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Richard Serra (1938–2024)

by Mark Francis
Articles / Obituary • 15.05.2024

The sculpture of Richard Serra FIG.1, who died on 26th March at the age of eighty-five, is physically and materially imposing, intellectually complex and subtle, and yet he often said it could be fully appreciated by any child who could walk around or along its elements. His work is concerned with place, determining the scale and physical conditions of the space it occupied, and many of his sculptures were planned as site-specific, so that they should not, or could not, be moved.

Serra was born in San Francisco, where his father worked in the shipyards, and he always maintained that seeing a steel hull launched into the water from the dock was a formative experience for him as a small child. He studied literature at the University of California, Santa Barbara, and then painting at Yale, New Haven. In 1965 he received a travel scholarship to study in Paris, where he often visited the Atelier Brancusi and frequented La Coupole, hoping to find himself in the presence of Alberto Giacometti (1901–66), a lifelong hero. He travelled widely, had his first exhibition in Rome in 1966 and returned to work in New York, where his peers were such artists as Robert Smithson (1938–73), Brice Marden (1938–2023) and Joan Jonas (b.1936), the dancer and choreographer Yvonne Rainer (b.1934) and the composers Philip Glass (b.1937) and Steve Reich (b.1936). In the 1970s he worked extensively in Europe, especially in Germany, where he could make large-scale works in the Ruhr steel mills.

Serra’s death concluded an exceptionally consistent and coherent artistic career, which was definitive of its period for more than half a century. The early work To Lift FIG.2, now in the collection of the Museum of Modern Art, New York (MoMA), contains within it almost all of his preoccupations – weight, density, line, plane, interior and exterior volumes – which would find their apotheosis in his Torqued Ellipse series from the 1990s onwards. His work is primarily made out of steel, although he also made sculptures in lead, stone, concrete, rubber and neon, and his drawings and prints – often made using oil-based paintstick and other materials – never deviate from a dense black colour. His final work, in 2022, is also his largest single forged round: a cylindrical steel block weighing over 70 tonnes.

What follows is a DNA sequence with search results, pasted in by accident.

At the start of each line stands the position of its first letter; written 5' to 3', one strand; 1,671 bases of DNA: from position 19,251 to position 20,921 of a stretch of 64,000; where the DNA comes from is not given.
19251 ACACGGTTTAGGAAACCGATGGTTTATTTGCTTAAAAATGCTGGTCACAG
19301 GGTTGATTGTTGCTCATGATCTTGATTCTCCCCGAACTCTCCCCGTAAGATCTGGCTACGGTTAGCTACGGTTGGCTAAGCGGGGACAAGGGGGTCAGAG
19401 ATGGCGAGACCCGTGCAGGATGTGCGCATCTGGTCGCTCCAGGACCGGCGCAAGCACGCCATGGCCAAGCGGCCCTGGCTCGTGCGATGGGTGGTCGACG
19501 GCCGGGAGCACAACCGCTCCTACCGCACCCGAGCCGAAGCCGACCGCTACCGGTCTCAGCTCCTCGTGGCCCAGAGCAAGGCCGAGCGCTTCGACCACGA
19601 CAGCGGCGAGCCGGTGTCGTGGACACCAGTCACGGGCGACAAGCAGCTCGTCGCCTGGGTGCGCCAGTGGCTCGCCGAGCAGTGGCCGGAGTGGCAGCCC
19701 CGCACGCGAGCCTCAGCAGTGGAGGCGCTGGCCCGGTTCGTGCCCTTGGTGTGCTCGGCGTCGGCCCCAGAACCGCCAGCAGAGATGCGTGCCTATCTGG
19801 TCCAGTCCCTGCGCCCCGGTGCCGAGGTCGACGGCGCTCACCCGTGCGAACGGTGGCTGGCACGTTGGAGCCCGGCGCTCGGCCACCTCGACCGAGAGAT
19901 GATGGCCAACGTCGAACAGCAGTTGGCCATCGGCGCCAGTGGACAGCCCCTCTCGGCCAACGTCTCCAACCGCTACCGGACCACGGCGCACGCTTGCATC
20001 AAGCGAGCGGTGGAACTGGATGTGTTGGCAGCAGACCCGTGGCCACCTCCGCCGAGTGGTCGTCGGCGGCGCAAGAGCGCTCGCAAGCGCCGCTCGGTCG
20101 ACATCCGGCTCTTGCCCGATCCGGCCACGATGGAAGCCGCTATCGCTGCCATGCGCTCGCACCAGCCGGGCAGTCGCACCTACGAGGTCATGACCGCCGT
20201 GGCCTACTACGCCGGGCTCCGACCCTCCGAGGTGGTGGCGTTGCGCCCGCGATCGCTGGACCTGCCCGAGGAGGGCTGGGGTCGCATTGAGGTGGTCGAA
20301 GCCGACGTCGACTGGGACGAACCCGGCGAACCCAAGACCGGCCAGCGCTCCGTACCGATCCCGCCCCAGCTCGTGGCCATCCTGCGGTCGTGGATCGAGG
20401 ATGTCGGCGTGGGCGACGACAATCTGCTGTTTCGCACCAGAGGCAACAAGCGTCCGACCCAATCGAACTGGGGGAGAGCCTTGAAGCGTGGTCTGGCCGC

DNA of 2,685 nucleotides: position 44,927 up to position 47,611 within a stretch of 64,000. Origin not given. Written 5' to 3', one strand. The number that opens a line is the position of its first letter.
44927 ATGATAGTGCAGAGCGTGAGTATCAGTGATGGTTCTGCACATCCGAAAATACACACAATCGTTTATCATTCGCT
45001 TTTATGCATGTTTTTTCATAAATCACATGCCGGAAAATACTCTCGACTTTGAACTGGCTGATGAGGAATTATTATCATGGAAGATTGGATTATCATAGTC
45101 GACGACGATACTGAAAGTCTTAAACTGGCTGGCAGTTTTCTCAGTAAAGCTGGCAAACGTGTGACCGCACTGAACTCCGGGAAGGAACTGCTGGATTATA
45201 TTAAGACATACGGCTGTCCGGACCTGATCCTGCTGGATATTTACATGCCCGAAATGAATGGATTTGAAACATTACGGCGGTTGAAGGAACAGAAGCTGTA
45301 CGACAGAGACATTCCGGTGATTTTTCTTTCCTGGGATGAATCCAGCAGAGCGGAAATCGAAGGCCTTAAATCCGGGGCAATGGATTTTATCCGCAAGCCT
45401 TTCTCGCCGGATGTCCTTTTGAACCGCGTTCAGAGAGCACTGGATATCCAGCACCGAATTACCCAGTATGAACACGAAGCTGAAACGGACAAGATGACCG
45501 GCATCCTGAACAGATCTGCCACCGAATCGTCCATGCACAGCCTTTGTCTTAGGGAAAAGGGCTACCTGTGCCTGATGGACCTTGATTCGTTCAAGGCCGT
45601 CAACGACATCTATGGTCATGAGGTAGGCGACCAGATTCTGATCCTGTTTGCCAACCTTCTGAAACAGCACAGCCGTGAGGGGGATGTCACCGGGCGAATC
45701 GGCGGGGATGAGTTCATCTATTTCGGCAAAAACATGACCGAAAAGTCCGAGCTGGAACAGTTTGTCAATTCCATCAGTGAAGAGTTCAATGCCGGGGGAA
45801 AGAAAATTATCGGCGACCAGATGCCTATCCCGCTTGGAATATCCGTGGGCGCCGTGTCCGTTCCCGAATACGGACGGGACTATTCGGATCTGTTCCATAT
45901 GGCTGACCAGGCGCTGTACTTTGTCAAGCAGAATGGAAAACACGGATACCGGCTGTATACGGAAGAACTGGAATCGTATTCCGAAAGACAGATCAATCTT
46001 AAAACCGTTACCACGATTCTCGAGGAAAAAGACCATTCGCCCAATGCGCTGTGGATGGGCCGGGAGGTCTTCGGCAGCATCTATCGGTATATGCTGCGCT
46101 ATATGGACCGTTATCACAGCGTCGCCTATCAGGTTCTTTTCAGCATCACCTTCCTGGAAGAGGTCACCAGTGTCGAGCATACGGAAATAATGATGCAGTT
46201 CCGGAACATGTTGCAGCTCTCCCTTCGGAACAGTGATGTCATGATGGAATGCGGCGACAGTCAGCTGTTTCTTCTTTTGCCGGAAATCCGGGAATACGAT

I first met Serra in 1977 at documenta 6 in Kassel, at a time when his work had hardly been seen in London; later, I was privileged to work with him on a number of occasions. In 1991 I co-curated, with Lynne Cooke, the Carnegie International, for which we asked Serra to install an enormous two-part drawing on canvas in one of the galleries in the Carnegie Museum of Art, Pittsburgh. In the mid-1980s Serra had been particularly appreciative of the museum’s support in commissioning a sculpture for their Fountain Plaza when the Tilted Arc (1981) controversy was ongoing in New York, especially given the tradition of steel production in Pittsburgh.1 In 1999 I wrote about his work when it was first installed at the Guggenheim Museum, Bilbao. Since then it has evolved into The Matter of Time FIG.3, a permanent installation that has become an essential destination for aficionados of Serra’s work.

At this time his reputation was transformed, and the Torqued Ellipses in particular became unexpectedly popular. He received many commissions for public sculptures and staged major retrospectives in museums worldwide, and found himself in a position to explore the technical and physical limits of his materials. Serra was extremely articulate about his work and its place in the history of art, collaborating in long interviews with David Sylvester and then with Hal Foster, his closest interlocutor – other than his wife, Clara – which have been collected into a compelling book titled Conversations about Sculpture (2018). In these conversations, Serra acknowledged his unique historical status, between the Industrial Revolution and post-industrial technologies, when he remarked: ‘I don’t think anybody will follow what I’ve laid out’.2